Marching for (our) change
“What does it matter if we march? What does it do?”
The questions were posed by Father Mike Schmitz, a priest of the Diocese of Duluth and host of the wildly popular “The Bible in a Year” podcast, on Jan. 21 at the end of his brief remarks to a throng gathered in Washington, D.C., ready to take part in the national March for Life.
“No matter what this does, no matter what this changes, your being here . . . changes you.”
Father Schmitz recalled how his grandmother quit her job as head nurse at a hospital when it began performing abortions in 1973. His grandmother’s brave decision didn’t change the hospital’s position, but it changed her and would echo into other lives, including his own.
Among the 125 high school students from around the Diocese of Peoria watching Father Schmitz’ talk projected on big screens at the Spalding Pastoral Center in Peoria was Joey Cave, a junior at Peoria Notre Dame and member of its Teens for Life group. Like many of those around him, Joey had hoped to be on the National Mall and march to the Supreme Court that day, but concerns over the COVID-19 surge kept the diocese’s high school pilgrims at home. (See story here.)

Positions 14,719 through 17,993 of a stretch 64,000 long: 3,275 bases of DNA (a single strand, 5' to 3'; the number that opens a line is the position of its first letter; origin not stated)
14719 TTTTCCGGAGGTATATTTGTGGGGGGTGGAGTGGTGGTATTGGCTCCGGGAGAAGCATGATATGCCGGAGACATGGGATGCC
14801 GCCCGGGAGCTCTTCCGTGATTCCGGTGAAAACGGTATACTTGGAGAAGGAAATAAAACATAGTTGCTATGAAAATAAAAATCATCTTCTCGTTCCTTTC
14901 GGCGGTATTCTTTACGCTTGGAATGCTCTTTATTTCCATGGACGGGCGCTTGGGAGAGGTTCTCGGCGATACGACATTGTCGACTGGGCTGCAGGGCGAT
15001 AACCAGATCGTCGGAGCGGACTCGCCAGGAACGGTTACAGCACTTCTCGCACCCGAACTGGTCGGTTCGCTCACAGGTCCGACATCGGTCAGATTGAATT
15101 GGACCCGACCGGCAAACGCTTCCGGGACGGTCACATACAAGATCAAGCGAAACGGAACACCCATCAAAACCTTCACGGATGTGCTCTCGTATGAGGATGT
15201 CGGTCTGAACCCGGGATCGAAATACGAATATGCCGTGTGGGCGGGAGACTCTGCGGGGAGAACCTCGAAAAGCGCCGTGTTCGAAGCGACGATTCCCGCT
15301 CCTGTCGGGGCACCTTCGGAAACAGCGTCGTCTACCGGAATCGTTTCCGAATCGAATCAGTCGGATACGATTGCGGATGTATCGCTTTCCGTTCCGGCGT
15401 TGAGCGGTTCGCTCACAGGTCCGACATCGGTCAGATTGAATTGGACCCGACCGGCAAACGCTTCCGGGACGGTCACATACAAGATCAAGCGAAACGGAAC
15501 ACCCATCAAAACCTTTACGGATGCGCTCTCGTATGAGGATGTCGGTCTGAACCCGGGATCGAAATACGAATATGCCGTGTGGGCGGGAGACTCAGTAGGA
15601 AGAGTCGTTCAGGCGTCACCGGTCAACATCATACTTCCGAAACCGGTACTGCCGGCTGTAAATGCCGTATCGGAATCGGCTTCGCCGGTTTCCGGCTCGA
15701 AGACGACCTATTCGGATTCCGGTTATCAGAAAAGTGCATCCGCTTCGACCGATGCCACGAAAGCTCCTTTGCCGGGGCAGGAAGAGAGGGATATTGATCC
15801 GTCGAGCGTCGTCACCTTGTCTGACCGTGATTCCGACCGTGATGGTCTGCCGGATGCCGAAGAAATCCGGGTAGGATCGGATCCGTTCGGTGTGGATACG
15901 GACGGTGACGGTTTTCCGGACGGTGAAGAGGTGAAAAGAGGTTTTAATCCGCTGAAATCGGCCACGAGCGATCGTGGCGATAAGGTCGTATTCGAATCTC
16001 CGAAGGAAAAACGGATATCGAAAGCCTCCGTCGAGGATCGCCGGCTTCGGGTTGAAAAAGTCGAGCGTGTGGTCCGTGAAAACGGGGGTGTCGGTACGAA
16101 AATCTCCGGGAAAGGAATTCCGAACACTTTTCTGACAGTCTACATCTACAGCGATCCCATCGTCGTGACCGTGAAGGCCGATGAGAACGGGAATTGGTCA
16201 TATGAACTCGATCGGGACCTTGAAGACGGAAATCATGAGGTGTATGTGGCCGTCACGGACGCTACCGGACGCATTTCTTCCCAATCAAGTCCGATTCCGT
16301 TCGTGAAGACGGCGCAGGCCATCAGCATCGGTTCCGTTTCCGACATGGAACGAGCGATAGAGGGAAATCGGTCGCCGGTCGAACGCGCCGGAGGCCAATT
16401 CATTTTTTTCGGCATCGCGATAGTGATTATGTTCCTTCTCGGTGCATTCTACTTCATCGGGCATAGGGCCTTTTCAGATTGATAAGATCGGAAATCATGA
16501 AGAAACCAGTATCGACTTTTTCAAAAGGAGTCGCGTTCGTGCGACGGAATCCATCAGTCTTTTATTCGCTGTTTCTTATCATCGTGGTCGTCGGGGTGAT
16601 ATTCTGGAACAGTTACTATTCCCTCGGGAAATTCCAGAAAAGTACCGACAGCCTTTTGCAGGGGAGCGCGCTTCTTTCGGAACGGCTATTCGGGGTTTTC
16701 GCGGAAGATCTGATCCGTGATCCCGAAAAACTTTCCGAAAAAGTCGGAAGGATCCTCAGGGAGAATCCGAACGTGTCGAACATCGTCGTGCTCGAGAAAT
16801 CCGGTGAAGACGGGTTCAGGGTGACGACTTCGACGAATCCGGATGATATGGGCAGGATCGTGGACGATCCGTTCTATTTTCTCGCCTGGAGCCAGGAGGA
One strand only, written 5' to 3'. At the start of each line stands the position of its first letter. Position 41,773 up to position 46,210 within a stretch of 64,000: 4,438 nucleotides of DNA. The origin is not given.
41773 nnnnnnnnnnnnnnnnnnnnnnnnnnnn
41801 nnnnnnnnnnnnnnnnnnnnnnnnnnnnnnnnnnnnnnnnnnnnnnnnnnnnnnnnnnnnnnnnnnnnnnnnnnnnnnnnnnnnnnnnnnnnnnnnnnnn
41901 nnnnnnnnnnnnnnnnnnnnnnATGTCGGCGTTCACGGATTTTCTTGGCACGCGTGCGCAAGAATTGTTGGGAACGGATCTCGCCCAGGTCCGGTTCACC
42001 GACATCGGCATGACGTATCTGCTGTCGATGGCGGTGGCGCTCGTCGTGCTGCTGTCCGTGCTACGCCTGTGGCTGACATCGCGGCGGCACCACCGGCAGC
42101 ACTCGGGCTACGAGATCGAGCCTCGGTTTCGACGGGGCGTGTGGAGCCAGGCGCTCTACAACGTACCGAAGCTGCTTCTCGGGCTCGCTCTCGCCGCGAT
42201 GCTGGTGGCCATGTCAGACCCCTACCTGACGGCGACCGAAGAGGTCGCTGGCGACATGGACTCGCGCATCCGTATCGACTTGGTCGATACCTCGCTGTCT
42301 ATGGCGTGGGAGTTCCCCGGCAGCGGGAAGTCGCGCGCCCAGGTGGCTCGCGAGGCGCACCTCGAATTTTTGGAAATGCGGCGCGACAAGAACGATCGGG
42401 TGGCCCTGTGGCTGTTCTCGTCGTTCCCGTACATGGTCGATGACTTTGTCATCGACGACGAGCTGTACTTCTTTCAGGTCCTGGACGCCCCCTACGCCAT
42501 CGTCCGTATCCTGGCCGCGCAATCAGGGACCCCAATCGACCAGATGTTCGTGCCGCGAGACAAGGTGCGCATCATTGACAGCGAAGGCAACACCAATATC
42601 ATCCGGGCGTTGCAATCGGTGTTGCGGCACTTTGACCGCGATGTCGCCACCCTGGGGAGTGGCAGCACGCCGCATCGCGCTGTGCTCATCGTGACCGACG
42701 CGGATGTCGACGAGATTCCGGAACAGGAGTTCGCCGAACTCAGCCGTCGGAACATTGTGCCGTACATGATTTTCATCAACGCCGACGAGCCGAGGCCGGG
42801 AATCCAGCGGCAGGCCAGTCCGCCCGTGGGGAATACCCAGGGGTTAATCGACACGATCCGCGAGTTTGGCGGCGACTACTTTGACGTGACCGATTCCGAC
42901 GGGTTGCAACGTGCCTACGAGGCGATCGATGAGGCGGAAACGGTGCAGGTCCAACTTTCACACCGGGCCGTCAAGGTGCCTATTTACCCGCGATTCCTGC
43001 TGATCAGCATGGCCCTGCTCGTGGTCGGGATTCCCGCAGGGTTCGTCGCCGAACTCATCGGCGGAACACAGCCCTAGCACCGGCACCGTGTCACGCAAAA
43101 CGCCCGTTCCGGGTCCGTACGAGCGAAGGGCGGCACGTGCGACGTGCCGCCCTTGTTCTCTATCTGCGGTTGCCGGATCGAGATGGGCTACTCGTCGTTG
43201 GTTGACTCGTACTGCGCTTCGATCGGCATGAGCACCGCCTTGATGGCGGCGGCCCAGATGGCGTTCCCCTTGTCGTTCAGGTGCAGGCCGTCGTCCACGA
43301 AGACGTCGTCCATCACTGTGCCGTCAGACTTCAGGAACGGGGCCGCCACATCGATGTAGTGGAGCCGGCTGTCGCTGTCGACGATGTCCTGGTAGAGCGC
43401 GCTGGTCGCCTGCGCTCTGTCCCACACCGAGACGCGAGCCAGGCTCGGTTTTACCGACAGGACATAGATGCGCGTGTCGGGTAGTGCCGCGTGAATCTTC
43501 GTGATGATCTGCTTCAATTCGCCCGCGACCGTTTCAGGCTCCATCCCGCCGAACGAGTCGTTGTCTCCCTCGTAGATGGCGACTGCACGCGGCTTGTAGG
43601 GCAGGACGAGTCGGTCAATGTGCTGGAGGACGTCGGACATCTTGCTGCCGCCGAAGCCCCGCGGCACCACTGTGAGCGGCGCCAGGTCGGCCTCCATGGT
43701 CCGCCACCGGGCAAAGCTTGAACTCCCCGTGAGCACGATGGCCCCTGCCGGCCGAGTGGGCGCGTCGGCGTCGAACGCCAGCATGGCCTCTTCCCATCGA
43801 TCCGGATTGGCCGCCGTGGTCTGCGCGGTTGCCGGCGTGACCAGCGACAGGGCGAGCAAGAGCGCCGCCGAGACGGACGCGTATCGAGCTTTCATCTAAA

The alternative events planned in Peoria, including a Mass celebrated by Coadjutor Bishop Louis Tylka, supplied many opportunities for the youth to be inspired and changed. And that will echo just as surely as if they had gone to the nation’s capital.
“I knew that our club didn’t have to be in D.C. in order to work towards change in our nation,” Joey Cave told The Catholic Post. “And I believe that everyone scattered throughout the nation celebrating simultaneously showed our relentlessness to never stop fighting and our true passion for what we believe.”
And that belief and passion, voiced and demonstrated by our youth, should inspire and change us. — Thomas J. Dermody